LLC vs. Corporation: Ownership Restrictions

 fundraising corporation vs lc How many people can own the business? How easy is it to transfer ownership? What about selling shares? Learn the answers to these questions and more for S-corporations, C-corporations, and LLCs.

Now we’re going to talk a little bit about the ownership of the business and what some differences are between establishing a corporation and a limited liability company with respect to ownership.

Corporation Ownership

The C corporation is able to have an unlimited number of stockholders subject to FCC reporting requirements if the number of stockholders exceeds 500. Conversely, S corporations are limited to 100 stockholders, and all of those stockholders have to be natural persons. In other words, you can’t have any entity investors. There are some limited exceptions for certain types of trusts, estates, and exempt organizations, but generally speaking, you can’t be an entity to be a stockholder of an S corporation. Also very importantly, all stockholders also have to be U.S. citizens or resident aliens of the United States.

Generally speaking, with a corporation, stockholders don’t have to have a relationship with one another, nor do they need to have a role in running the day-to-day affairs of the company. They can be passive owners and allow management or the board of directors to do that. Additionally, subject to any contractual arrangements to the contrary, stockholders of a corporation are able to transfer their ownership in the corporation freely and readily by selling their shares of stock, and they can do that without affecting the continuing existence of the business or the title to its assets. In other words, the perpetual existence of the entity is unaffected by the death or withdrawal of any one stockholder.

LLC Ownership

Limited liability companies are similar to a C corporation in that an LLC can have an unlimited number of owners, typically called members in the LLC context. Unlike an S corporation, entities and non-U.S. citizens or resident aliens may be owners of an interest in the LLC. That’s an important difference between an S corporation and a limited liability company.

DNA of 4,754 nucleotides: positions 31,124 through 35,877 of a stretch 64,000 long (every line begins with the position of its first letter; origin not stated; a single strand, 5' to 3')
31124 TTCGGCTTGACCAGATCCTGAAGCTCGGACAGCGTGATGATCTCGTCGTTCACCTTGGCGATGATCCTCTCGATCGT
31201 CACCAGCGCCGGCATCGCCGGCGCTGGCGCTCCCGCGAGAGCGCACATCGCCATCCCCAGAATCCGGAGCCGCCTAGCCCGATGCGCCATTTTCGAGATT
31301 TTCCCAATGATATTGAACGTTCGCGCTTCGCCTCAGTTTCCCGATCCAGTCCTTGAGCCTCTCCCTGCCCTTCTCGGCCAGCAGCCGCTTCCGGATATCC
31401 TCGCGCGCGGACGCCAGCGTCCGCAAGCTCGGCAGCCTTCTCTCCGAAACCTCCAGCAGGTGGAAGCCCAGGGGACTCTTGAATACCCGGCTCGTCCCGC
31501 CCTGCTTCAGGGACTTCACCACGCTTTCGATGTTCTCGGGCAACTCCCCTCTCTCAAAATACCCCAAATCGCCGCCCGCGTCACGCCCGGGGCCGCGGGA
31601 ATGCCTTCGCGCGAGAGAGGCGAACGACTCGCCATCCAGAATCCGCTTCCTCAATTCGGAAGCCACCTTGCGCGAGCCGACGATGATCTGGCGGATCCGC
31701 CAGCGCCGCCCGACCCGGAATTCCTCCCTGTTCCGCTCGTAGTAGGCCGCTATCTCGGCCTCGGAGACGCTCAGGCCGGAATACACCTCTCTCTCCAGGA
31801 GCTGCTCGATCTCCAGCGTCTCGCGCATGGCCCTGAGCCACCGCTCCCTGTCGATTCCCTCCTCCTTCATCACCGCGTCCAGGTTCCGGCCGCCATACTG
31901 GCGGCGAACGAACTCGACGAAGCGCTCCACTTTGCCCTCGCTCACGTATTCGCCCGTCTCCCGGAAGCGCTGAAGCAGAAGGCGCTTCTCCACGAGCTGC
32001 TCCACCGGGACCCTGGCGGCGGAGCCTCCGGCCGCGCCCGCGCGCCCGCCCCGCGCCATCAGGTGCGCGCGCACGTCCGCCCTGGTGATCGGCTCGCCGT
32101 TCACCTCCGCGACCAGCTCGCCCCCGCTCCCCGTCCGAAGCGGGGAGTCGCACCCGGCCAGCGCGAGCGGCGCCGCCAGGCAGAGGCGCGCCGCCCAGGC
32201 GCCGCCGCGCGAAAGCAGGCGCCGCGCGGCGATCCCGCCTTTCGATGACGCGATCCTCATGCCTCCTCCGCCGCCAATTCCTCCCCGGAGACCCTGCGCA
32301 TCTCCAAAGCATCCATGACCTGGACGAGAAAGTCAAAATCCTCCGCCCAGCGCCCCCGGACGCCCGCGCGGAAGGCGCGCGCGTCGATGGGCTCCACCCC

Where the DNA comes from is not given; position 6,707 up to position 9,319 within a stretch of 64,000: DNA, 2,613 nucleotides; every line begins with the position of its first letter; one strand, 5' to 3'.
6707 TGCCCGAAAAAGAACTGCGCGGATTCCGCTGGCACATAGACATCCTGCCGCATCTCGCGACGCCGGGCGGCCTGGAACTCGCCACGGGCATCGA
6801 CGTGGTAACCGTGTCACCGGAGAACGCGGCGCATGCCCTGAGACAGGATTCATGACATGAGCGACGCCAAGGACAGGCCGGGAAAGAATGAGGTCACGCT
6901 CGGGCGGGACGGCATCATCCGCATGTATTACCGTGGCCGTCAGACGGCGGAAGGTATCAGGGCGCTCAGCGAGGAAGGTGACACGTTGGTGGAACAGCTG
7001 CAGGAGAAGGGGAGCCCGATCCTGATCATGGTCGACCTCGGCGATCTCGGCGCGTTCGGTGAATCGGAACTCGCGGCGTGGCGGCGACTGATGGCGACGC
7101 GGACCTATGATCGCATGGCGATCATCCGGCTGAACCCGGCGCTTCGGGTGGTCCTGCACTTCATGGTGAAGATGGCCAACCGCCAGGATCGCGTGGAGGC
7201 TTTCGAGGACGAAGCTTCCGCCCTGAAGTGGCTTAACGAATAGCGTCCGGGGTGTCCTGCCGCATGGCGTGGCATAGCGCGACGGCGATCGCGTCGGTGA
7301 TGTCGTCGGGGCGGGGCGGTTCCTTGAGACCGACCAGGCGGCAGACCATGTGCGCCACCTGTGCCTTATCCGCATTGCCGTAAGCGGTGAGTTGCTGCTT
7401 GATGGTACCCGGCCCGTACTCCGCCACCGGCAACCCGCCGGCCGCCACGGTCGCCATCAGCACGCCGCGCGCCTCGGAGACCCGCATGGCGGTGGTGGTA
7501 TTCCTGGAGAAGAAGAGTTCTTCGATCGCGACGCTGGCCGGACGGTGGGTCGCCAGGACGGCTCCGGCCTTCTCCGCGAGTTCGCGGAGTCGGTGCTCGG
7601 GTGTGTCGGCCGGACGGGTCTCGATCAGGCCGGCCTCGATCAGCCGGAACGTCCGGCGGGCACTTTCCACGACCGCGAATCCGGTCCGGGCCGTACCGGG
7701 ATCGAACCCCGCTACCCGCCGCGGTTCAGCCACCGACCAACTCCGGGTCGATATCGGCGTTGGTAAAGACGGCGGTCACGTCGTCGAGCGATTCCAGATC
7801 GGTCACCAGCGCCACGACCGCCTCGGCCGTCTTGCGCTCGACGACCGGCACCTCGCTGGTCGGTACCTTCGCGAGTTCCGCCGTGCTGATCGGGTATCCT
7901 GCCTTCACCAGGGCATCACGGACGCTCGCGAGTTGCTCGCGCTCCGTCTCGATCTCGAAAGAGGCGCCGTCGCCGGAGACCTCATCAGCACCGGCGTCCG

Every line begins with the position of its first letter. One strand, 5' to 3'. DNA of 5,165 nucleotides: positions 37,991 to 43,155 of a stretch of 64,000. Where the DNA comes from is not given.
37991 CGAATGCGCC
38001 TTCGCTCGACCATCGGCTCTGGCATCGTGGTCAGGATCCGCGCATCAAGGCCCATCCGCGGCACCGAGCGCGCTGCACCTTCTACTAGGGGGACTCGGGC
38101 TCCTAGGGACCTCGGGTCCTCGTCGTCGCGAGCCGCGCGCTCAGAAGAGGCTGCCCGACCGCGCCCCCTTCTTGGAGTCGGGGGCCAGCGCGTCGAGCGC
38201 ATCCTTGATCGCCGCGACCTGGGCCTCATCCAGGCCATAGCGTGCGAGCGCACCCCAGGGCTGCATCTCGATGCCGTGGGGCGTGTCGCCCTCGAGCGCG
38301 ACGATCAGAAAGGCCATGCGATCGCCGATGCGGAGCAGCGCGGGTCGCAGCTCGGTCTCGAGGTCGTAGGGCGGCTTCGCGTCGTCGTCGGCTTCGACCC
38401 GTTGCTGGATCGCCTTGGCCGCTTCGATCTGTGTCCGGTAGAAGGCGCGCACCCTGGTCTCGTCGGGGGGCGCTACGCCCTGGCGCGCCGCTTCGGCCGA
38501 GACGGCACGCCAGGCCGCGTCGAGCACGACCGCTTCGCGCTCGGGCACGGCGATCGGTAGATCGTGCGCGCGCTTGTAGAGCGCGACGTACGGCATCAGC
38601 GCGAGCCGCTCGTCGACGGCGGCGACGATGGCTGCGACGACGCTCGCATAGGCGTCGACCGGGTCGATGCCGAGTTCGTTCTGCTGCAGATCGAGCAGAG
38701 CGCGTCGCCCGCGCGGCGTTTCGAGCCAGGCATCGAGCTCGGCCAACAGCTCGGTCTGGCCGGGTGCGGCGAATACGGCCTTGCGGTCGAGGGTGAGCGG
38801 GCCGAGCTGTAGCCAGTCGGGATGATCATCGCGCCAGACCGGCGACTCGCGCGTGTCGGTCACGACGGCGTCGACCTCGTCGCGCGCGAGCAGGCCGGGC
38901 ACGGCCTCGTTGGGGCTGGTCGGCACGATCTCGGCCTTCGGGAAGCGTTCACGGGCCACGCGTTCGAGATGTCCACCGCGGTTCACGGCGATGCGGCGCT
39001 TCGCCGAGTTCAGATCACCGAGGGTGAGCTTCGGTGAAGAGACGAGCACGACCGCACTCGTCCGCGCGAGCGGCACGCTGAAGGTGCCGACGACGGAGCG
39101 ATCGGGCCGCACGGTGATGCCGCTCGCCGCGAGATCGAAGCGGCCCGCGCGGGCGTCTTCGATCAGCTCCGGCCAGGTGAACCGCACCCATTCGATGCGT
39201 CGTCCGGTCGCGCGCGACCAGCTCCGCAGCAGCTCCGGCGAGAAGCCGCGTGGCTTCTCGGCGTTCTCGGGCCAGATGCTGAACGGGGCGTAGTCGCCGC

However, an important difference between a limited liability company and a corporation from an ownership perspective is that the transferrability of ownership interests for an LLC are typically not as flexible. Typically, a member of a limited liability company needs the approval of the other members before selling an interest in the LLC. And this is really a vestige of the history of how LLCs came to be in the first place. LLCs are really hybrids between partnerships and corporations. If you think of a partnership, you think of people who are closely related or involved with one another rather than the relative anonymity of a corporation. Because of that, it’s a bit of a vestige of the ancestry of an LLC. Typically speaking, it’s a little more difficult to transfer ownership interest in an LLC compared to a corporation.

In addition, a death, withdrawal, expulsion, or other departure of a member from an LLC can oftentimes constitute a termination of the LLC itself and/or it could also constitute a deemed liquidation for federal tax purposes. Unlike a corporation, the perpetual existence of the LLC as a business entity may be affected by the death or withdrawal of just one member. That’s an important difference to bear in mind when you’re considering what type of business entity makes the most sense for you.

About Scott Bleier

Scott’s practice is focused on the representation of entrepreneurs, emerging technology companies and venture capital investors. Scott specializes in corporate and securities law; private financings; and mergers and acquisitions.

Scott has worked with technology companies and their founders in a wide array of industries, including software, e-commerce and internet, life sciences, biotechnology, retail, consumer products, manufacturing, and healthcare information and management. Scott serves as outside general counsel to his company clients, advising their boards of directors and senior management on a broad range of corporate matters, including company formation, founder equity structures, financing transactions, corporate governance responsibilities, equity-based compensation strategies, employment issues, intellectual property, and commercial transactions. Scott also regularly represents these clients in mergers and acquisitions, including a significant number of sales transactions with large, public companies.

In addition, Scott devotes a significant portion of his practice to the representation of venture capital investors, negotiating and structuring portfolio company investments on behalf of these clients.

Scott also represents established foreign companies seeking to expand their operations to the United States.

Scott speaks regularly on entrepreneurship, start-up companies and financings, delivering presentations to entrepreneurs, investors and lawyers at the Cambridge Innovation Center, Swissnex Boston, the American Bar Association and the MIT Enterprise Forum. Scott currently chairs the Venture Capital Transactional Issues sub-committee of the Business Law Section of the American Bar Association.

Scott is a frequent writer on topics involving start-up companies and corporate law. You can follow Scott on Twitter at @bleierlaw.

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